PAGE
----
For example, a judge decides Jodie is “incapacitated.” The judge removes Jodie’s rights to choose where she lives. The right to choose where she lives is given to her guardian. Even if Jodie disagrees, Jodie’s guardian can now decide to sell Jodie’s apartment. Jodie’s guardian can move Jodie into a group home.

Under guardianship, a person can lose the right to:

  • Have a driver’s license
  • Apply for benefits themselves
  • Make choices about money or property
  • Sign a contract
  • Get married
  • Work
  • Choose where to live
  • Sue or defend lawsuits
  • Travel (including taking the bus or an Uber)
  • Say yes or no to medical treatments
  • Choose who to spend time with like seeing friends and family

How we use our rights makes us who we are. Guardianship should always be the last resort.

Why We Need SDM

Why Do We Need a Supported Decision-Making Law?

Families and judges often feel they don’t have another option. They choose unnecessary guardianship because they don't know what else to do. As soon as their child turns 18, parents are told they need to get a guardianship. Kansas' guardianship law says that you can’t put someone under guardianship if there is a less restrictive option. But, the law does not offer other options. Judges and families need more information.

The proposed Supported Decision Making Agreements Act will:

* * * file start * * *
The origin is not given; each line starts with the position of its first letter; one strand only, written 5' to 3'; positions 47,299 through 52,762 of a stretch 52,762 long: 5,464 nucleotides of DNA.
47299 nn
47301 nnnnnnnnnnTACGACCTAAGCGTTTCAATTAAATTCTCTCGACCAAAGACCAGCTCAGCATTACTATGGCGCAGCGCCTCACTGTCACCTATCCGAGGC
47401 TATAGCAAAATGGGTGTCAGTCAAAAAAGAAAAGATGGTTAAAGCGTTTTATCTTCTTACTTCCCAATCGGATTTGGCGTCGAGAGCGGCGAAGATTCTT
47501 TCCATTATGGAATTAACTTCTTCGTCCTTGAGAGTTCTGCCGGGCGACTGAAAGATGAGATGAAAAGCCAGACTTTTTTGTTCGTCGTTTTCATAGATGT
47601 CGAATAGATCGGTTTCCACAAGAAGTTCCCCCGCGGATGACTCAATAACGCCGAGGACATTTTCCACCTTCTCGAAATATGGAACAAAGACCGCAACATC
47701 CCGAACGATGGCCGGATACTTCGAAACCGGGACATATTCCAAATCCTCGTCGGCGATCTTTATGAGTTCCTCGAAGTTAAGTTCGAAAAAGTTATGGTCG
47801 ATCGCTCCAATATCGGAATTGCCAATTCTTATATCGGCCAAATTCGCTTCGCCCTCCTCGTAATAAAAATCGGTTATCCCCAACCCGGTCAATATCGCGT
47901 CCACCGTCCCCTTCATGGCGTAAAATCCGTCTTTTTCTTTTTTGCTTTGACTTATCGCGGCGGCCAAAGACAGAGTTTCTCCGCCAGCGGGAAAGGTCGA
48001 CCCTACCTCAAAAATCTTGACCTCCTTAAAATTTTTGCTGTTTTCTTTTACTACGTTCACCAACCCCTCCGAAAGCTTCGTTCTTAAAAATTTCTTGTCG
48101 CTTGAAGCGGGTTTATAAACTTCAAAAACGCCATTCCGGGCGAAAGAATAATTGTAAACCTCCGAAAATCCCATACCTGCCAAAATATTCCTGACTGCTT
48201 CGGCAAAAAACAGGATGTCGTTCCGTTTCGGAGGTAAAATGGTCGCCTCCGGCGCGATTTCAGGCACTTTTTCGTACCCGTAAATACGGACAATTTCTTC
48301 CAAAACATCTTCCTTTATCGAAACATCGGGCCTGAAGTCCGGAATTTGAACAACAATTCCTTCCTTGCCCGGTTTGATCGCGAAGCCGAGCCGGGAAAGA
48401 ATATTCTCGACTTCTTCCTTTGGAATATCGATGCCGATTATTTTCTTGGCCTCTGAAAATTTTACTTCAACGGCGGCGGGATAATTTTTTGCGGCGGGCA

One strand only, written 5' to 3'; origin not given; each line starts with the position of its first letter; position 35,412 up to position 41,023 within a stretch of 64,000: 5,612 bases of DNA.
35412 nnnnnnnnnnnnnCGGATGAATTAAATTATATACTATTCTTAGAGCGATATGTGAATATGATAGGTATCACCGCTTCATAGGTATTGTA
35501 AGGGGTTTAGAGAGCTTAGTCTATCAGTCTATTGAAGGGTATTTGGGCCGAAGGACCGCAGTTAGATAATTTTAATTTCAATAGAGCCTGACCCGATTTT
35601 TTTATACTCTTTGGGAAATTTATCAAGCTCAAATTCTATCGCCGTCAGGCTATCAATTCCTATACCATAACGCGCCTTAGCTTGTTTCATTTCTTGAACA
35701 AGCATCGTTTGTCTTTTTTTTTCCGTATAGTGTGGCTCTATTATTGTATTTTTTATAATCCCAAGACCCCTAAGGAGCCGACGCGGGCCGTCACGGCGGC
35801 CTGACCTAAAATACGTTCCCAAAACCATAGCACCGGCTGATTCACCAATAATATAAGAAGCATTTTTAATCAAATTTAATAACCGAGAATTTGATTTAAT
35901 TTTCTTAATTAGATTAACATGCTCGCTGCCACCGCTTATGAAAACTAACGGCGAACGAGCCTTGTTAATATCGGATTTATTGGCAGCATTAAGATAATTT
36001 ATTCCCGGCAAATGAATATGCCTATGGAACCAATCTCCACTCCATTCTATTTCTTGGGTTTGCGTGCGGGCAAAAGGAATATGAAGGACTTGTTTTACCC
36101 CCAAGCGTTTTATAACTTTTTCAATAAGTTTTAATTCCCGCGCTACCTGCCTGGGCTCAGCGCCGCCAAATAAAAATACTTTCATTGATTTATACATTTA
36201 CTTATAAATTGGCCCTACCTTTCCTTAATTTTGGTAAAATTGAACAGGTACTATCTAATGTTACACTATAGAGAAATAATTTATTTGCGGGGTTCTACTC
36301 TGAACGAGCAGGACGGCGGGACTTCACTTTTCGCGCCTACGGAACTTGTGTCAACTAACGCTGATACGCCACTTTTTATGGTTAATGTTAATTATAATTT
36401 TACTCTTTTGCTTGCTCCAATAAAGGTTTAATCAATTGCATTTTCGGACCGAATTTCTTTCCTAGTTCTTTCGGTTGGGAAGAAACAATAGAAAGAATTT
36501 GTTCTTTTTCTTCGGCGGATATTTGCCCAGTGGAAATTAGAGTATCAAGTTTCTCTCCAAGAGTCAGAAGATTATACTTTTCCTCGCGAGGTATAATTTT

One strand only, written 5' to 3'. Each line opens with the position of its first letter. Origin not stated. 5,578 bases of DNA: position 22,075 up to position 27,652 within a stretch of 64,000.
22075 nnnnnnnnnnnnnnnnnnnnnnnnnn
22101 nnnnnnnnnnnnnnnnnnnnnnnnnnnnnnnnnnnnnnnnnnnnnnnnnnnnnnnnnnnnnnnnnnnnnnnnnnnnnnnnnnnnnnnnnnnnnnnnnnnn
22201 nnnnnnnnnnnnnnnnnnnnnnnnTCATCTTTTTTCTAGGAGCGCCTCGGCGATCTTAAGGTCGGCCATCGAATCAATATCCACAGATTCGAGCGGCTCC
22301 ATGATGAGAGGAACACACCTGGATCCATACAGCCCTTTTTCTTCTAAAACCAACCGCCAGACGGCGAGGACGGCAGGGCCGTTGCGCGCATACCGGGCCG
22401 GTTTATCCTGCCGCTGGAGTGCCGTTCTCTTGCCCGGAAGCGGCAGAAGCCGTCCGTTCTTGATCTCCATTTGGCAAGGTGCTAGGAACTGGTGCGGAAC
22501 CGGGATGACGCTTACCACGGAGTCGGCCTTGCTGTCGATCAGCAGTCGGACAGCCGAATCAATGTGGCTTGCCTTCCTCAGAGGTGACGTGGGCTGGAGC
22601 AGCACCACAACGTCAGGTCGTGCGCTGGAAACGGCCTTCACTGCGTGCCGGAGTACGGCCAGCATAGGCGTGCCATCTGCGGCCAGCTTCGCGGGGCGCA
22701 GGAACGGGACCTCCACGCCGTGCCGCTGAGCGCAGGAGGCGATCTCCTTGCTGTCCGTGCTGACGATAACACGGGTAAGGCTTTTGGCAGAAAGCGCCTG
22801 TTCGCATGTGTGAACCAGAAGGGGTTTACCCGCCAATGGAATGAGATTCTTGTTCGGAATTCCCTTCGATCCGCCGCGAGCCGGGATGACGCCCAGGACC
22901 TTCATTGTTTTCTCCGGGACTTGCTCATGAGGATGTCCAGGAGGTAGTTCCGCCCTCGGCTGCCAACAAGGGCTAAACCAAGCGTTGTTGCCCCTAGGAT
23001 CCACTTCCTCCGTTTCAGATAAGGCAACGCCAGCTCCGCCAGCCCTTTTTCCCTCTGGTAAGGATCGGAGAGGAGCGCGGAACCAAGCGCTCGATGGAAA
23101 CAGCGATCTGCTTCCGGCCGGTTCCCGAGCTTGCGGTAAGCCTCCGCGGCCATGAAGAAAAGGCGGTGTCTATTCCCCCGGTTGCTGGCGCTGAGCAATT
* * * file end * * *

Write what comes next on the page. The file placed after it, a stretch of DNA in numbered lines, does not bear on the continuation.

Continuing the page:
1. Avoid unnecessary guardianships
  2. Inform people know about SDM
  3. Make SDM easier to use

The law will make it easier for people to use Supported Decision Making by:

  • Giving supporters who help decision-makers legal permission to do so
  • Making doctors, banks, and other organizations accept SDMAs that show a person is using SDM
  • Protecting supporters and businesses that are acting in good faith when they honor SDMAs
  • Allowing supporters to help decision-makers without needing extra legal papers
  • Giving people with disabilities a sample document to use to make their own SDMAs
  • Clearly stating what supporters can and cannot do
  • Punishing people who act badly and harm supporters

The law will give judges and families information and tools. The law will help us support people with disabilities without taking their rights.

Who Can Use SDM

Can I use Supported Decision Making in Kansas now?

Yes! Every time you ask someone you trust for advice, you are using Supported Decision Making (SDM). You don’t need an SDM law to draft your own Supported Decision-Making Agreement (SDMA). An SDMA will help others understand how you want to be supported. You might need other documents to allow your supporters to get information for you or communicate your decisions to others. Once we get the SDMA law, you won’t need the other documents. The other documents might be a “Power of Attorney” or a “Release of Information” form.

Is Supported Decision Making for People with All Types of Disabilities?